As the Ombudsman recently appointed by Gov. Gary Herbert to oversee the health data breach, I am very concerned about the significant number of people who possibly had their Social Security numbers, or SSN, compromised but have not signed up for the help being offered by the Utah Department of Health, or UDOH.
In early April, the UDOH began notifying breach victims and offered free credit monitoring services through Experian, one of the three major credit reporting agencies and a global leader in credit monitoring.
Despite the department's extensive efforts to reach out to all potential victims, only about 20 percent have enrolled. People who received a letter notifying them that their SSN was potentially compromised, but who have not activated their free credit monitoring, are running out of time to do so. Signing up is easy. You can do it online or by phone, and the process only takes about 10 minutes. The enrollment deadline is Sept. 30. The clock is ticking; breach victims need to be proactive and sign up now.
For those unsure of whether or not their SSN may have been included in the breached data or if you have lost or discarded your letter, please call the 24-hour information hotline at 1-855-238-3339. If your or a family member's SSN was breached, call center staff will ask you for critical information and you will be sent a notification letter explaining the breach and outlining important steps to protect your credit.
Credit monitoring will help detect possible misuse of your personal information and provide identity protection services focused on immediate identification and resolution of identity theft. Your credit report will be monitored daily for 50 leading indicators of identity theft. You will also receive timely credit alerts on any key changes in your credit report, which could include new inquiries from lenders, applications for new credit accounts, medical collections and changes to public records.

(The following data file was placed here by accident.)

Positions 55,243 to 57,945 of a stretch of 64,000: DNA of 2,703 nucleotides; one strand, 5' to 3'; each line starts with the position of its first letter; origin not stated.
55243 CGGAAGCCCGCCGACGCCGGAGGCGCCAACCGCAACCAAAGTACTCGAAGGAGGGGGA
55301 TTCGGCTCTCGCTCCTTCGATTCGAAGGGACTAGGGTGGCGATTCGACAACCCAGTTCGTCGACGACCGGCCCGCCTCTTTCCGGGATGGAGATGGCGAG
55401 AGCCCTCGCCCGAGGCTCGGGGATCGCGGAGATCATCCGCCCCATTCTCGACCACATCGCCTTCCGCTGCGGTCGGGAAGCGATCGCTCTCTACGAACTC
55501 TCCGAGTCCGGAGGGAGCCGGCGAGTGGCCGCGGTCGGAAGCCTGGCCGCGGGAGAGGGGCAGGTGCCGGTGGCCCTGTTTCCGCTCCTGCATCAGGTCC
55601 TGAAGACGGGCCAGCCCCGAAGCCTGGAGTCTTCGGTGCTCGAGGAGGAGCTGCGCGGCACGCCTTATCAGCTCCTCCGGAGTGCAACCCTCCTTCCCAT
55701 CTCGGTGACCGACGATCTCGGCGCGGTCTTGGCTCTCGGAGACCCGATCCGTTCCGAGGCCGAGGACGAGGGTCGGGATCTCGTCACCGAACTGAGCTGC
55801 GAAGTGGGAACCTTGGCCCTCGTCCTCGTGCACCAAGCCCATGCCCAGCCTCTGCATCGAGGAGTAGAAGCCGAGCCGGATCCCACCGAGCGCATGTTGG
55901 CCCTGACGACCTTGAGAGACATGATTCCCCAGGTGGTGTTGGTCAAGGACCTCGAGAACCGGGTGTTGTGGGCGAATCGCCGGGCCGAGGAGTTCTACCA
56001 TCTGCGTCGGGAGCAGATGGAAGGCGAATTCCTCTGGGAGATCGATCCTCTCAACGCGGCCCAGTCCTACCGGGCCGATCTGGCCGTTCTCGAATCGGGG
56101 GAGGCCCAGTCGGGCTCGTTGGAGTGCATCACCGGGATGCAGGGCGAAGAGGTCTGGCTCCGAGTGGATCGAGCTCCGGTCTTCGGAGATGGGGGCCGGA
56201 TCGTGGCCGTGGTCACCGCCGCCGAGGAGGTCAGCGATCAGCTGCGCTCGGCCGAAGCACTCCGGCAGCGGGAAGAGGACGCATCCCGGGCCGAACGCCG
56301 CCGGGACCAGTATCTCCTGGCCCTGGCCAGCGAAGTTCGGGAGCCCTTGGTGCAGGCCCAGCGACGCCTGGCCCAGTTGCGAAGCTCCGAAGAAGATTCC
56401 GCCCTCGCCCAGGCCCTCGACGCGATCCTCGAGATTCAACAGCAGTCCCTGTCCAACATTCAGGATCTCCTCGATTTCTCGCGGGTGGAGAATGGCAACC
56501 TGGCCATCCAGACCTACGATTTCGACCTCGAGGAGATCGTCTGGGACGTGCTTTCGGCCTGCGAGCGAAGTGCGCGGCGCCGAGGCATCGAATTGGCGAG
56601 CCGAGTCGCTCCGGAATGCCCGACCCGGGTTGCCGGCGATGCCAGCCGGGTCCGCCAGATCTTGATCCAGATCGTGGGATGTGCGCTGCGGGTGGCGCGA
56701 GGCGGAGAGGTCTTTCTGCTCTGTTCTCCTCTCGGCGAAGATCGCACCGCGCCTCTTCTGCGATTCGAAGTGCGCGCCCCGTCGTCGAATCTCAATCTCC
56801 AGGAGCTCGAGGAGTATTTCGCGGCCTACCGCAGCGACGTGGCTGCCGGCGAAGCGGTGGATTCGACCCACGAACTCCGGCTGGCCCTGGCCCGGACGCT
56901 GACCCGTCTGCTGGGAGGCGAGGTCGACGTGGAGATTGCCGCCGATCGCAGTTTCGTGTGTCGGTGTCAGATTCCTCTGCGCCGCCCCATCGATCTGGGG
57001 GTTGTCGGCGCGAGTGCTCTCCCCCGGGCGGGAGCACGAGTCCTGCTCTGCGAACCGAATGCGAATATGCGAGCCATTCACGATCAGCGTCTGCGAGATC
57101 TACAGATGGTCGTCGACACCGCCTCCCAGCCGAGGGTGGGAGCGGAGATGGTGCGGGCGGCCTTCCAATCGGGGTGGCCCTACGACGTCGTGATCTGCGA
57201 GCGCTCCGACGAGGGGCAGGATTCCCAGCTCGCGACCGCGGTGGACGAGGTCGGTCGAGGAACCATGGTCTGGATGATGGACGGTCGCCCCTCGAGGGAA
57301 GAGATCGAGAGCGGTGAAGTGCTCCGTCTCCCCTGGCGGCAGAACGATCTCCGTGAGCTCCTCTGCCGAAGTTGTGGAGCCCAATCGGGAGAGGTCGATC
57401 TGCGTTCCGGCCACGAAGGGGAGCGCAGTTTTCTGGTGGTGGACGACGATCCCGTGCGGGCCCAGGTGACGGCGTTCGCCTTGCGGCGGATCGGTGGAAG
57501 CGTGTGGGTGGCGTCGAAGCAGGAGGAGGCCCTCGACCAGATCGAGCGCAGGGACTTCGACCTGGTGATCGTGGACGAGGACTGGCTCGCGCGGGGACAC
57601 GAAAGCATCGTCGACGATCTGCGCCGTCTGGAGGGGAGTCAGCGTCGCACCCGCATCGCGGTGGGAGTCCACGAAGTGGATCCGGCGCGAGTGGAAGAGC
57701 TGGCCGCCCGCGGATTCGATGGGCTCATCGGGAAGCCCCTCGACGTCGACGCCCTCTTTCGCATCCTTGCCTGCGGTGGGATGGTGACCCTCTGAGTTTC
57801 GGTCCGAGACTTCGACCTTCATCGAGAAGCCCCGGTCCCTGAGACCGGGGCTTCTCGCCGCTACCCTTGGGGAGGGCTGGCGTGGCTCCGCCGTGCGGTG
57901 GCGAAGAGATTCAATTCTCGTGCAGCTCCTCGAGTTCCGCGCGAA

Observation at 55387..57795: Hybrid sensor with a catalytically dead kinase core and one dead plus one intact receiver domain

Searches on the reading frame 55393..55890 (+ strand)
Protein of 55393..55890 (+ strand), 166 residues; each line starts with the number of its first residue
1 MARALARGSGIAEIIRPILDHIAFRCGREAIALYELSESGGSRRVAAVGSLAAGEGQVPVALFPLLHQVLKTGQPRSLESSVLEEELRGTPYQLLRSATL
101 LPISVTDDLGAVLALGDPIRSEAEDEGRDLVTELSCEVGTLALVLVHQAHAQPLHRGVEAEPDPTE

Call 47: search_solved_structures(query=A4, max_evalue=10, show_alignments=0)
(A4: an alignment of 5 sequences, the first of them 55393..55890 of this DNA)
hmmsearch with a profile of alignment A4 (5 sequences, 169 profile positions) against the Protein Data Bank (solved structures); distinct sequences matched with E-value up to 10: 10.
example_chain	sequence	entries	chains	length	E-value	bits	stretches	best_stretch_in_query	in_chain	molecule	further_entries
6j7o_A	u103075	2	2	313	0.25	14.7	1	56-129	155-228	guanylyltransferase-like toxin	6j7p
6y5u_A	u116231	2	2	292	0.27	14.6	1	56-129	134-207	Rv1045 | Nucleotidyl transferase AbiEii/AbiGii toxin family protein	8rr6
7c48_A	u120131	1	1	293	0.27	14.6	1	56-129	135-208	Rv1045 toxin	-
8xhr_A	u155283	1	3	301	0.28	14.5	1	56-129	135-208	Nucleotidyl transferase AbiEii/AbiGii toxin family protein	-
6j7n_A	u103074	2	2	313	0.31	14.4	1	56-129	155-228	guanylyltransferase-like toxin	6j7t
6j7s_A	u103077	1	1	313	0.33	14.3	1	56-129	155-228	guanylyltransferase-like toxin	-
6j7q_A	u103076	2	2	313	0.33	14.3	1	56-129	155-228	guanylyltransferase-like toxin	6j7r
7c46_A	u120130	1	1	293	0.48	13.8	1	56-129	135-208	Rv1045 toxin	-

Since my appointment, I have received many calls, letters and emails from breach victims. I have visited communities throughout the state to speak with breach victims. I have heard from victims who are appropriately angry that sensitive information they worked hard to protect was compromised.
In the earnest effort to notify and protect breach victims quickly, the state provided one year of credit monitoring, an industry standard for such situations. Some remain concerned that may not be long enough, but the governor's office and the Legislature will continue to weigh if the length of time is appropriate. To date, to the best of our knowledge, not one incident of misuse from compromised data has impacted breach victims. Furthermore, the state has launched an in-depth investigation of this specific incident and a comprehensive review of all data systems across state agencies to ensure all that can be done is being done to safeguard individuals' data and identity.
For more information on the breach, visit our website at health.utah.gov/databreach. We also have the website information available in Spanish. Please check to see if you or your family member's information was potentially compromised.
Protect yourself against identity theft and safeguard your loved ones. Sign up now for the free credit monitoring service package.
Health Data Ombudsman Sheila Walsh-McDonald was appointed by Gov. Herbert to provide a higher level of assistance to victims of the health data breach. The public can reach the Ombudsman via email at email@example.com.
- In our opinion: The 3 levels of Christmas
- W. Bradford Wilcox: Why the working-class...
- John Florez: Utah's prison relocation is like...
- Frank Pignanelli & LaVarr Webb: Cogitating on...
- Carmen Rasmusen Herbert: New Christmas...
- Greg Bell: Socialism vs. the safety net
- My view: We deserve better than current...
- Letter: Patriots or sheep?
- Letter: Patriots or sheep? 62
- Greg Bell: Socialism vs. the safety net 46
- Susan Roylance: Definition of the... 36
- My view: Chaffetz named... 34
- Jay Evensen: Cuba not likely to change... 34
- My view: Torture, morality and the laws... 30
- Jay Evensen: Should Utah raise its gas... 28
- Letter: Police not the problem 24